Ten years ago this summer, when she was a junior at Carolina, Hadley Heath Manning ’10 landed a research assistant internship at the Independent Women’s Forum (IWF) in Washington, D.C.
“And I never left,” she laughs. Today, Hadley is director of policy at IWF, a politically conservative organization dedicated to policies that enable more individual choice. The all-female staff works to inform American women on policy issues like paid leave, health care, taxes, energy, minimum wage, and education. Hadley’s team generates content for the organization’s policy publications.
And it’s clear Hadley is good at what she does: In 2015, the Republican National Committee honored her as a “Rising Star.” In 2016, Forbes named her to its 30 Under 30 list in law and policy.
Hadley—who now lives in Denver, Colorado, with her family—says she loves being able to work for a cause she believes in. But she strives to be mindful about her role in the national discourse.
“During a time when the national conversation seems not just more contemptuous but also more cynical, I try my best to have a voice that is more positive and does not paint my political opposition as the enemy,” she says.
Hadley says this challenge is particularly front-of-mind when she speaks on broadcast television.
“It seems like that industry takes a real beating for coarsening the national conversation,” Hadley says. “I never want to contribute to that, so I think the challenge for anyone in that space is: How do I, in 30 seconds, say something that is meaningful and truthful and doesn’t resort to oversimplified talking points?”
Hadley says that, for her, an important part of that intentionality is staying open to hearing viewpoints that contradict with her own.
“We want to confirm what we already believe,” she says. “Today’s information economy makes that so easy. If you believe something, it’s very easy to look for pieces of information that support what you already think. The real challenge is: How do we face information that may not jive with what we already think?”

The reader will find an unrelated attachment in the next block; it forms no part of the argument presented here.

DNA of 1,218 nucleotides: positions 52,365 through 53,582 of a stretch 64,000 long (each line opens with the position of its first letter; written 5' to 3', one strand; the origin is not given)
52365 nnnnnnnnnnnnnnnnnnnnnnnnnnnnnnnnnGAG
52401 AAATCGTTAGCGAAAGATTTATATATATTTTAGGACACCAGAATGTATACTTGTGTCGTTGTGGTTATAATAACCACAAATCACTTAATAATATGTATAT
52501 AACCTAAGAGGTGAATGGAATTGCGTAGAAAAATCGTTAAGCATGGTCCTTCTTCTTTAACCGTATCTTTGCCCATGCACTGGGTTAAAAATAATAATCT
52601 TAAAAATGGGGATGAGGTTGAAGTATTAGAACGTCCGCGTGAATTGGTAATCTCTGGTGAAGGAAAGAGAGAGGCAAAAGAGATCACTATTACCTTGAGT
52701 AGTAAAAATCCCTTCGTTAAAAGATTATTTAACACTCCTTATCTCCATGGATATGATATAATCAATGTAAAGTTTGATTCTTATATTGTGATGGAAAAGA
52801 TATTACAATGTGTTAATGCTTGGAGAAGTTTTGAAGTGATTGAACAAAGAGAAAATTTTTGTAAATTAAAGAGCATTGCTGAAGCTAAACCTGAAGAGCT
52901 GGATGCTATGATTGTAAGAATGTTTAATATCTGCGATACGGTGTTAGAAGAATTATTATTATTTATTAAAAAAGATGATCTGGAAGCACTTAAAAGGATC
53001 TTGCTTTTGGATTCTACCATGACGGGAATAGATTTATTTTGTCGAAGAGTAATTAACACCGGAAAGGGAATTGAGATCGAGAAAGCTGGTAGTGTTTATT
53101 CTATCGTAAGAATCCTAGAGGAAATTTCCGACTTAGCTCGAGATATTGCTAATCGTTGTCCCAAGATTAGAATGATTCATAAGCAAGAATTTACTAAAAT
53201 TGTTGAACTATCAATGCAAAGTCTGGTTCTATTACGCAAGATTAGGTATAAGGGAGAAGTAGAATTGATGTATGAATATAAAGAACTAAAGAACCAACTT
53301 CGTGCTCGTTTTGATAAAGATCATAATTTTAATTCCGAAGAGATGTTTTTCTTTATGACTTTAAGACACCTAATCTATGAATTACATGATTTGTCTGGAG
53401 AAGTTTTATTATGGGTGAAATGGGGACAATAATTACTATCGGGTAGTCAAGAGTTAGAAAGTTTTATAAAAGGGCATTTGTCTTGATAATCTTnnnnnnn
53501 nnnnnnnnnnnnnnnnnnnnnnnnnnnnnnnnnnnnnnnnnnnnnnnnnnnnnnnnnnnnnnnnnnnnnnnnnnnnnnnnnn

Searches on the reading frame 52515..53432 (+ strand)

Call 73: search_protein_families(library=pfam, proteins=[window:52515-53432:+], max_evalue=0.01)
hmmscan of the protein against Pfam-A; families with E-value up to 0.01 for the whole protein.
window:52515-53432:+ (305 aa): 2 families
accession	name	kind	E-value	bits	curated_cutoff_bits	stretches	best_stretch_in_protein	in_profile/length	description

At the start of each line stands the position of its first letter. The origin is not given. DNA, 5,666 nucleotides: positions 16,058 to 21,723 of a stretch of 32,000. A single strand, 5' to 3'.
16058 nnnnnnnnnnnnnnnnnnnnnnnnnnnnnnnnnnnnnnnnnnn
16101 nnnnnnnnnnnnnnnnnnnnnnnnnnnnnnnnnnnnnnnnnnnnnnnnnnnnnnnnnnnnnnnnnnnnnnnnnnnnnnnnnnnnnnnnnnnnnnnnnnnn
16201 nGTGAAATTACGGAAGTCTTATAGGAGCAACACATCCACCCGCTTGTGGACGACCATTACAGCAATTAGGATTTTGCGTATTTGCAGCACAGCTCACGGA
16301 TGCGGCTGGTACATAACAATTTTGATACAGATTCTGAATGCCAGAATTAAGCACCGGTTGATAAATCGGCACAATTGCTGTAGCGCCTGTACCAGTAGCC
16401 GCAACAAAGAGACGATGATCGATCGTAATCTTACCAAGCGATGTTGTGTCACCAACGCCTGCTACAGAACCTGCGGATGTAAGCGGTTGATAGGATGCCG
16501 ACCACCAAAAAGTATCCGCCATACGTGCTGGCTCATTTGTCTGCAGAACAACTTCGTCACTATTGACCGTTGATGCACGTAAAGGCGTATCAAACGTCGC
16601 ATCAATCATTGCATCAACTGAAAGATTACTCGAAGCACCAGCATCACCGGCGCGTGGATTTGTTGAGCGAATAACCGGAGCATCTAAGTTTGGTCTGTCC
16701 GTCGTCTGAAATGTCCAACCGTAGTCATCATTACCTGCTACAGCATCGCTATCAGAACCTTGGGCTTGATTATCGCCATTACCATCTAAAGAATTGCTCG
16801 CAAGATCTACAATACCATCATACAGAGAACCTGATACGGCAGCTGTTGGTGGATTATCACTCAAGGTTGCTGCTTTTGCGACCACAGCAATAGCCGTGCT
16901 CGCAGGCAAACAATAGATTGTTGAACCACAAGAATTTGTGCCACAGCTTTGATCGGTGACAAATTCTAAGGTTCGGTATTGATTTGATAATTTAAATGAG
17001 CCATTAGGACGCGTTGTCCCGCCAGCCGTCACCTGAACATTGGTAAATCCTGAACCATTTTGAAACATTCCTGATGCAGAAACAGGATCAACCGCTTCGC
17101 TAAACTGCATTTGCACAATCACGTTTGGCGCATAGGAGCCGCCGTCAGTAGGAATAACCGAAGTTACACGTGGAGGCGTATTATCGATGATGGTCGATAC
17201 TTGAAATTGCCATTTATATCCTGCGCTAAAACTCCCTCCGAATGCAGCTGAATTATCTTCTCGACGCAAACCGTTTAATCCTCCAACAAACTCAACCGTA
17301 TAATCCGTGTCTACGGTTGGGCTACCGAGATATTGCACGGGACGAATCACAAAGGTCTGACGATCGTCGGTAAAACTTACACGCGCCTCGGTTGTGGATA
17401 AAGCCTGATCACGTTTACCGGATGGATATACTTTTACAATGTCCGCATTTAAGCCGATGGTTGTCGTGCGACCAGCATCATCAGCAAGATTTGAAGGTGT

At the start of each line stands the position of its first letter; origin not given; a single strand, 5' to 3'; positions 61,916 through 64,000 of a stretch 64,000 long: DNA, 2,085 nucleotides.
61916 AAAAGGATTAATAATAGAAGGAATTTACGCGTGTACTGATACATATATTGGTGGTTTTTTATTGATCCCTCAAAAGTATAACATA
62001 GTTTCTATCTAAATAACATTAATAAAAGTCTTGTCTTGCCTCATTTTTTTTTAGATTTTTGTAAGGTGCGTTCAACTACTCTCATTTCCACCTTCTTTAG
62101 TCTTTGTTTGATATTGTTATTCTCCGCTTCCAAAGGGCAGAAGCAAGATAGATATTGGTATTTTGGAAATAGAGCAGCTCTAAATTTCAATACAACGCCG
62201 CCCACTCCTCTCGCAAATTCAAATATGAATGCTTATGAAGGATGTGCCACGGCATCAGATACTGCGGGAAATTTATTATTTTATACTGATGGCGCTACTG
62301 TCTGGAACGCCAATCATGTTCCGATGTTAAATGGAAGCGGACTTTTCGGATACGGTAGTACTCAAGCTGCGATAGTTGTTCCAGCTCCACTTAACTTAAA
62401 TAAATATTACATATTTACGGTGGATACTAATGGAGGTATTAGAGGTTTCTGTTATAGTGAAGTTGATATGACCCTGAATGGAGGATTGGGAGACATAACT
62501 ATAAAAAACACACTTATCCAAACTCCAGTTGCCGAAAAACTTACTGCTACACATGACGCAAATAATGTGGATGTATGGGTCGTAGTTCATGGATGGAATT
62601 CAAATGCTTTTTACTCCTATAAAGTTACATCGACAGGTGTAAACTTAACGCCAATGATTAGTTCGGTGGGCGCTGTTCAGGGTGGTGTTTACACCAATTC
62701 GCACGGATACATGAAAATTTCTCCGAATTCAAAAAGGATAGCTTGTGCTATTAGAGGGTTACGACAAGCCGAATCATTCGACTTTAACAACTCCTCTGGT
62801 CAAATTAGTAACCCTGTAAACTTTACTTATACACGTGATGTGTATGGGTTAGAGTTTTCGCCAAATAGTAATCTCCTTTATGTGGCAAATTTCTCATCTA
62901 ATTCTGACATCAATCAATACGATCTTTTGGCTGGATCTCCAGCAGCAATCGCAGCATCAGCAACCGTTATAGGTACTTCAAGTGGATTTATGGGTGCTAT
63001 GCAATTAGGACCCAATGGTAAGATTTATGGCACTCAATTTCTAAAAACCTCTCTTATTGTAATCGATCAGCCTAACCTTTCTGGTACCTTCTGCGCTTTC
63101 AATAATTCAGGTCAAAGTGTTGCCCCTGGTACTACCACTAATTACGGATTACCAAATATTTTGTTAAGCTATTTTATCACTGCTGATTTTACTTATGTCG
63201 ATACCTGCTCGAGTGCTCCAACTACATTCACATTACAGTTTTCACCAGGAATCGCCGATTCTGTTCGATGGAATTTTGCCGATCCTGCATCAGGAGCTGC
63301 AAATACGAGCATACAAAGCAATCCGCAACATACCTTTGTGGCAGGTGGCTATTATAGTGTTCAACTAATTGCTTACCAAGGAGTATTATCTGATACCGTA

Hadley says she strives to read news from a variety of outlets, and she nurtures close personal relationships with people who disagree with her politics.
“One of the biggest threats to our politics in the U.S. today is that it’s very easy for people to become insulated,” she says. “If you have personal friendships with people who disagree with your politics, that’s good for you—and good for them, I hope.”
When it comes to increasing the number of women in politics, Hadley says one of the challenges for the Republican Party is that conservative women are more likely to be stay-at-home moms.
“My theory is they’re more likely to be family-oriented, which reduces the pool of people we’re talking about,” she says. But women can be politically active without running for public office.
“In general, women are more likely to vote than men,” Hadley says. “Women have a huge influence on which issues candidates talk about. Don’t discount women’s political influence based on the sheer number of women in political office.”
Hadley considers it a privilege to live in a country where women can choose to stay at home with their kids, or to work outside the home full-time.
“We (at IWF) believe that women are capable of making those choices and understanding those trade-offs,” Hadley says. “We feel empowered by that. Women get to choose.”
Hadley says she’s grateful that IWF allows her to work remotely and set her own hours. Despite her national honors and her frequent appearances in national news outlets, she says the greatest accomplishments in her life so far have not been professional—they’re her family. Hadley is married to a fellow Morehead-Cain, Aaron Manning ’10, and they have two young children, Madeline and Jack.